Study confirms rise in megaesophagus cases in dogs was linked to pet food

A new report has found that the increase in megaesophagus cases in Australia in 2017 and 2018 can be linked to Advance Dermocare(TM) pet food.

Megaesophagus is an enlargement of the oesophagus (the muscular tube connecting the throat to the stomach) that limits the movement of food and liquid down to the stomach. 

Beginning in late 2017 there was a marked increase in the number of megaoesophagus cases diagnosed by Australian veterinarians, far more than the number of cases expected given the size of the Australian pet dog population.

Researchers at the University of Melbourne’s U-Vet Hospital conducted an epidemiological analysis (to determine any statistical link between the disease and a risk factor), a clinical assessment of canine patients and food testing. 

The study that revealed a significant statistical association between the use of Advance Dermocare(TM) and diagnosis of megaoesophagus in dogs.

The findings also showed a subsequent decrease in the number of megaoesophagus cases following voluntary withdrawal of the product from the market indicating that Advance Dermocare(TM) was linked to the 2017/ 2018 outbreak.

U-Vet Hospital Director Associate Professor Caroline Mansfield led the study and said when researchers looked at a sub-set of dogs with megaoesophagus, the odds of them having being fed Mars Petcare Advance Dermocare(TM) in the six months prior to diagnosis was 437* times greater for cases, compared with controls.

"This is an extremely strong association, there is about a one in a million probability that this occurred by chance, supporting the hypothesis that Advance Dermocare(TM) was associated with this outbreak of idiopathic megaoesophagus in dogs," Associate Professor Mansfield said.

"Not all dogs fed Advance Dermocare(TM) developed megaoesophagus, but for dogs in the same household as another affected dog, had a higher chance of developing megaoesophagus themselves than the rest of the dog population."

The clinical investigation into the dog deaths found that there was atrophy (wasting of tissue) of the distal oesophagus, resulting from lack of functional innervation (nerve supply), with some dogs also having atrophy of their laryngeal muscles. 

All diet testing was performed at independent laboratories, with control versus test diets indistinguishable by testing personnel.

Nutritional analysis of the diet showed that there were no nutritional excesses or deficiencies. Screening for standard toxins (using an independent laboratory), and more focused screening for substances associated with neurological disorders (eg acrylamide, hexane) or with fish content (eg paralytic shellfish), failed to identify levels of any single analyte at known toxic concentrations in any of the food samples or tissues tested.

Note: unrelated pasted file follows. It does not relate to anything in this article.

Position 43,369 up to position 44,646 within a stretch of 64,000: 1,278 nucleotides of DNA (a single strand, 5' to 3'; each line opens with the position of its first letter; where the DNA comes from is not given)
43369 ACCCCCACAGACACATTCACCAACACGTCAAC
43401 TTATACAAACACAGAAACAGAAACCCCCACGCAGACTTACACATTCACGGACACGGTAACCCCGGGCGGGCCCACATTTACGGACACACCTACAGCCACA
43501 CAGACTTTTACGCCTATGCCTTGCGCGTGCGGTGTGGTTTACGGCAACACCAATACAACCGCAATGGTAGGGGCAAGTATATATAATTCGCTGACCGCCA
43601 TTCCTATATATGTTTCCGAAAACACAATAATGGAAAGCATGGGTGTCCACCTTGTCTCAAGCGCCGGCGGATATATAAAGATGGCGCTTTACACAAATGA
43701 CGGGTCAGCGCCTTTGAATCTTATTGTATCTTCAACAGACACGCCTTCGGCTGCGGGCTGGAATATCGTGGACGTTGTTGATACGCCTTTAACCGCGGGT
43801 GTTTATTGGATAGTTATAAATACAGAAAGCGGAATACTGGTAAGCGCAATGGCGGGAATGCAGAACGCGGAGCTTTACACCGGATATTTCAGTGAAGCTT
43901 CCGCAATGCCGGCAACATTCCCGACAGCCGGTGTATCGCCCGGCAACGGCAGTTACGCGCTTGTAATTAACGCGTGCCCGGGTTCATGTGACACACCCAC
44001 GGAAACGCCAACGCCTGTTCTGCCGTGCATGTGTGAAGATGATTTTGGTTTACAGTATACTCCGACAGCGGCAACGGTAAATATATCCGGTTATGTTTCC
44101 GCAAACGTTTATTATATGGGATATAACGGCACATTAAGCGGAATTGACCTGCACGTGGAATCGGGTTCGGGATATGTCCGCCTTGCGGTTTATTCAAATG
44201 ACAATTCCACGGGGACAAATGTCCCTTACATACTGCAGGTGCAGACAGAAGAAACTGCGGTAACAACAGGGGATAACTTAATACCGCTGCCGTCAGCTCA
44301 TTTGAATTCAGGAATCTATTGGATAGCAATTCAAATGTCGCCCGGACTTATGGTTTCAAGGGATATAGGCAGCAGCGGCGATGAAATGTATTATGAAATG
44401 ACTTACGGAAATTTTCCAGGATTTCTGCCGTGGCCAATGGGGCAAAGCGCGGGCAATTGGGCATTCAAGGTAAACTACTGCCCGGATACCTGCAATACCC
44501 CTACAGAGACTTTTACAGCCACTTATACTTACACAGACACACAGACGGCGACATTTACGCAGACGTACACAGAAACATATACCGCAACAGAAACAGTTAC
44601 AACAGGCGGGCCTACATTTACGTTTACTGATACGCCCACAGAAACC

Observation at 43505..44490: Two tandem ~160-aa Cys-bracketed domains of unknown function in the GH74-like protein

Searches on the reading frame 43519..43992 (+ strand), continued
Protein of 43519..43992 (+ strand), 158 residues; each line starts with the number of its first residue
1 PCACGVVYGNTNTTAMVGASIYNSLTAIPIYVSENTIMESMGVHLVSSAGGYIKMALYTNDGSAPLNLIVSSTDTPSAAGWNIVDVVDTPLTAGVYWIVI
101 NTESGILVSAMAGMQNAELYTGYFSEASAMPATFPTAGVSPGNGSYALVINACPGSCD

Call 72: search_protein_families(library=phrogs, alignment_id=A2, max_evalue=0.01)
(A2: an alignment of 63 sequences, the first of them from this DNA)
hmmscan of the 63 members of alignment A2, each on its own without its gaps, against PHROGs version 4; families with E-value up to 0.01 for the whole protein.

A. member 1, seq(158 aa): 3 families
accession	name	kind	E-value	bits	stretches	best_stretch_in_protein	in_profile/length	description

There were some analytes that were higher in the tested diets than in control diets or that were detected but for which there is no known upper safety limit for chronic exposure in humans or dogs.

"The next stage of the investigation will be to see if any of these analytes potentially could have a localised effect in the oesophagus, an additive or cumulative impact, or if there are unknown toxin or toxins undetectable with current testing. More extensive laboratory and ingredient testing will be required," Associate Professor Mansfield said.

The report noted that as no single toxin was identified, chronic exposure to or interaction of dietary substances along with potentially physical characteristics of the dog kibble must be considered.  

The study showed no damage was identified in the brain, spinal cord or muscles/nerves elsewhere in the body. No definitive neurological abnormality was evident to indicate possible causes when analysing most of the samples microscopically.  

"We suggest that the primary cause of this outbreak of megaesophagus is likely to be multifactorial. As not all dogs fed this diet were affected, there may be some individual factors such as breed, predisposition to food intolerance or household factors contributing," Associate Professor Mansfield said.

"We would like to thank all of the members of the public who contributed to the study. The study authors thank the generous contribution of time, information and material by dog handlers and pet owners throughout Australia.

"This event has clearly affected many people, and their willingness to assist in the investigation has been incredibly beneficial."

Owners who have contributed to the study have been sent a copy of the report.

*437 times (95 per cent confidence that the result lies within the interval 80 to 2361)

Study authors included Associate Professor Caroline Mansfield, Dr Michelle Renwick, Professor Mark Stevenson and Dr Anke Wiethoelter from the Melbourne Veterinary School, Faculty of Veterinary and Agricultural Sciences, University of Melbourne.

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